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The Use Of Immorality In Order To Achieve Popular Rule

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Throughout The Prince and The Discourses of Livy, Niccolo Machiavelli demonstrates multiple theories and advocacies as to why popular rule is important to the success of a state. Popular rule is a term that will be used to define an indirect way to govern the people of a state. In order to rule the masses, a leader must please the people or revolts will occur, causing mayhem and a lack of stability in one’s state. During both written works, Machiavelli stresses the importance of obedience and order needed for a state, and especially for a leader to be successful. Machiavelli thoroughly states that anything and everything must be done to keep the peace of the masses, even if acts of immorality are used. However, instead of advocating immorality, Machiavelli is saying that to serve the people and the state well, a ruler must not restrict himself to conventional standards of morality. His use of immoral tactics in leadership would appear to be unpopular; however the acts of immorality have limitations and are done solely to avoid displeasing the masses or creating disorder. Therefore it is acceptable to practice immorality if it is done only to a small number of constituents, if it is not repeated, and if it is performed to please and benefit the public. It is these limitations that prove Machiavelli is arguing that the use of immoral tactics, to rule the people and in turn be ruled by the people, is needed. He suggests that if the majority of the population is unhappy with a leader, that particular leader’s rule would be in jeopardy, thus falling victim to popular rule.

The first justification for the use of immorality is that it is only practiced upon a small number of residents. Machiavelli summarizes that it is better for a ruler to be immoral to a few of his subjects and prevent disorder from spreading because disorder will damage the community as a whole more than it will damage a few individuals in isolated acts of immorality. The priority of the leader is to maintain order and act to prevent disorder because, “the whole community suffers if there are riots, while to maintain order the ruler only has to execute one or two individuals” (51). Citizens of a community would much rather live in a peaceful and orderly world which exemplifies how a ruler is actually a slave to the people. It is in the ruler’s best interest to keep the peace and please the citizens in order to stay in power because if the ruler does not do his job of protecting his citizens then he is not promoting an image of popular rule and thus will be overthrown as a result of the tyranny in his state. In the bigger picture, it is more moral to prevent disorder to a community and keep it obedient and prosperous than to let it fall to disorder and tyranny. Therefore, the acts of immorality that a ruler does to accomplish this are justifiable means to the more important end of securing power to maintain order.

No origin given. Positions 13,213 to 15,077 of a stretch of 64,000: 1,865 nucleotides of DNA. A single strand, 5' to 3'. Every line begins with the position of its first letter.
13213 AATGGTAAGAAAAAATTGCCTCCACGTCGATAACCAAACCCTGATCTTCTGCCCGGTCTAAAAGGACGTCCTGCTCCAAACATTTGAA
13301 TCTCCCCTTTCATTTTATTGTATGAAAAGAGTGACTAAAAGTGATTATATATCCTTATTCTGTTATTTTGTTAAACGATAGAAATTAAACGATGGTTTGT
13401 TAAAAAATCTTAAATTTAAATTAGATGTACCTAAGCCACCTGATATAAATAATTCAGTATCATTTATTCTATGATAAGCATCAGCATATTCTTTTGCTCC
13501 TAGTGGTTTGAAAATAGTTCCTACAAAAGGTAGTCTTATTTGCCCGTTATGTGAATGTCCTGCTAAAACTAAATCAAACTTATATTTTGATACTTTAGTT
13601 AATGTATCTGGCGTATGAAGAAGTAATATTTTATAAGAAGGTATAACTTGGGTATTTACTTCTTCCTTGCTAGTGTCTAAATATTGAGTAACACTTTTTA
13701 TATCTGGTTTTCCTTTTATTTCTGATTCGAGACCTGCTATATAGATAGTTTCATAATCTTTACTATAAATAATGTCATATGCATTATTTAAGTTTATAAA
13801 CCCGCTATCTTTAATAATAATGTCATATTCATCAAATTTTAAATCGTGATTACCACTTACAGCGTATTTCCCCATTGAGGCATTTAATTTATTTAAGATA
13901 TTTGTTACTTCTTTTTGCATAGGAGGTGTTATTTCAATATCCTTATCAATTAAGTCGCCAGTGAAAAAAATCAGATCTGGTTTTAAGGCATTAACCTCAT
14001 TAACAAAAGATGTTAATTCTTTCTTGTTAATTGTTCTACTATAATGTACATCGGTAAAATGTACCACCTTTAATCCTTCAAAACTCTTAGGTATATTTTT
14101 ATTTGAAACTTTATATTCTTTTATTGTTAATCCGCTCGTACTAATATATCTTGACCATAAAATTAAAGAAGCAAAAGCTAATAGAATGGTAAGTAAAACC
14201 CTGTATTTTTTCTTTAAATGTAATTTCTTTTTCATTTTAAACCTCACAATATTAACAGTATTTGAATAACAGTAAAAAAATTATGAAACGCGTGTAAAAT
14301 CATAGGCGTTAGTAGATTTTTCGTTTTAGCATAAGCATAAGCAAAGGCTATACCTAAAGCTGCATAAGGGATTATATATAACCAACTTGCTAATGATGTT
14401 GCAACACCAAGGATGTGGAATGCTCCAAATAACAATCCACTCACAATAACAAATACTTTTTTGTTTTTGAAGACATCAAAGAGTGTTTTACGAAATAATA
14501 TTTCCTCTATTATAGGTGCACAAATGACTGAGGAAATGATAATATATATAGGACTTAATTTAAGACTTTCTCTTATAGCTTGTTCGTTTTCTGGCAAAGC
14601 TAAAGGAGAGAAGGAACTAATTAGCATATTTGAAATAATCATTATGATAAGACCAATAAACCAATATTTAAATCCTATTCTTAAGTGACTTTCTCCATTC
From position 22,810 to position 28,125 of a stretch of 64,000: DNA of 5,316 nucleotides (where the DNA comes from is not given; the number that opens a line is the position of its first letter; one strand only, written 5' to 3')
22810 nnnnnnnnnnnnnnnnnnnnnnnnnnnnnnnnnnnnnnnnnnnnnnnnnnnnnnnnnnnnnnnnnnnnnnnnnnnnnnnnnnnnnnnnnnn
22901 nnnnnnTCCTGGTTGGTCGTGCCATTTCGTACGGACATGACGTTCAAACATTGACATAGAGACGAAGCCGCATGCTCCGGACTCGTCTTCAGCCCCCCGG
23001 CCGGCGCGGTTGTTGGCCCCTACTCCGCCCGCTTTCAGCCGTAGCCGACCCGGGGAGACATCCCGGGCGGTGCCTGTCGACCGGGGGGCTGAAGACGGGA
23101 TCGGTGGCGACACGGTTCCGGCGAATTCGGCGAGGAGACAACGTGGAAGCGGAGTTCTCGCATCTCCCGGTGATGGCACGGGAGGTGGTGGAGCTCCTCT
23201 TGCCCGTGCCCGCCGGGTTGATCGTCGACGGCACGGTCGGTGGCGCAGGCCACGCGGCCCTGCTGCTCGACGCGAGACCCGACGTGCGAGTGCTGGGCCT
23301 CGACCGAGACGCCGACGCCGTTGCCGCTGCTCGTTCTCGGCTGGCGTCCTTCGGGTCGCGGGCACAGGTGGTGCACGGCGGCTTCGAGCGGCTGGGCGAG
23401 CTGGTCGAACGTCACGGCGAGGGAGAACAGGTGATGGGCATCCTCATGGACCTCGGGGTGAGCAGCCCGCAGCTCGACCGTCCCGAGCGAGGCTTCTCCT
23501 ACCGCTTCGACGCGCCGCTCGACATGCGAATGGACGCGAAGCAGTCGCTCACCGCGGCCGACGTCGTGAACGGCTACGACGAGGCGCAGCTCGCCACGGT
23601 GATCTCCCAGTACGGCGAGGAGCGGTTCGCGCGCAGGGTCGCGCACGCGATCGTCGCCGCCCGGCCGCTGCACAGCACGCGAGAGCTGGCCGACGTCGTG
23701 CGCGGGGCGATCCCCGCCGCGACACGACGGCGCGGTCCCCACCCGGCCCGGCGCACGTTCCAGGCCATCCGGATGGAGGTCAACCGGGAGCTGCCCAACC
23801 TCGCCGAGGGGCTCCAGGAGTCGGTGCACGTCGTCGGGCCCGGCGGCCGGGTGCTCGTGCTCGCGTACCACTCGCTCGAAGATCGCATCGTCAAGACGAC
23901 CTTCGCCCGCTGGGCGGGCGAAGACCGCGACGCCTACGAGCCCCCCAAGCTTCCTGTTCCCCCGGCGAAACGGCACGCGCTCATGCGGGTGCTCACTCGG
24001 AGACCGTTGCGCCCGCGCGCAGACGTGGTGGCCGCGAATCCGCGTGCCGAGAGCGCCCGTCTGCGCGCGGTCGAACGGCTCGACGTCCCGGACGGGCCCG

Machiavelli is a supporter of popular rule, though in an indirect way. Rulers must please their constituents but not give them power. For if the people feel they have power they will rebel against their leader and cause chaos in the state. On page 96 Machiavelli states, “it is the populace who are responsible for innumerable conflicts and clashes in a republic.” Because it is difficult to satisfy the majority without upsetting the minority, people become enraged and protest, causing what the government would consider to be conflicts. That is why it is so important to create a strong government that revolves around a magistrate or council, for people fear being publicly accused of faults, let alone as a threat to public liberty. Machiavelli states that there is no authority more “useful and necessary” for leaders of a government to employ upon their citizens. “[Citizens] for fear of being accused, dare not attempt to do anything that might harm the state, and if they do try to do anything they are immediately and impartially crushed” (102). These examples illustrate vividly Machiavelli’s conjecture that “people should either be caressed or crushed” (9). Therefore, rulers should make “examples of” revolutionaries to implant fear into the populace so that the popular rule never becomes so strong that the masses have authority.

The second condition of immorality is that a ruler’s act of immorality can not be repeated. Machiavelli has made the point that immorality to serve greater priorities is justifiable and even encouraged. In this limitation, he warns about the abuse of using immorality more than necessary, more so in The Prince. This has to do with accountability. No matter how much power a ruler has, he still remains accountable to the people. Machiavelli says on page 56 that rulers should be afraid of two things: “one is other rulers and the other is their own subjects.” Another limit to a leader’s use of immorality is that it can not upset the people so much that they begin to have hate for their leader. If a ruler’s cruelty gets to this point and puts disgust in his subjects, it has tragic ends. Machiavelli goes through the fates of “bloodthirsty and rapacious” leaders like Commodus, Severus, Antoninus Caracalla, and Maximinus. Here he states, “in order to satisfy



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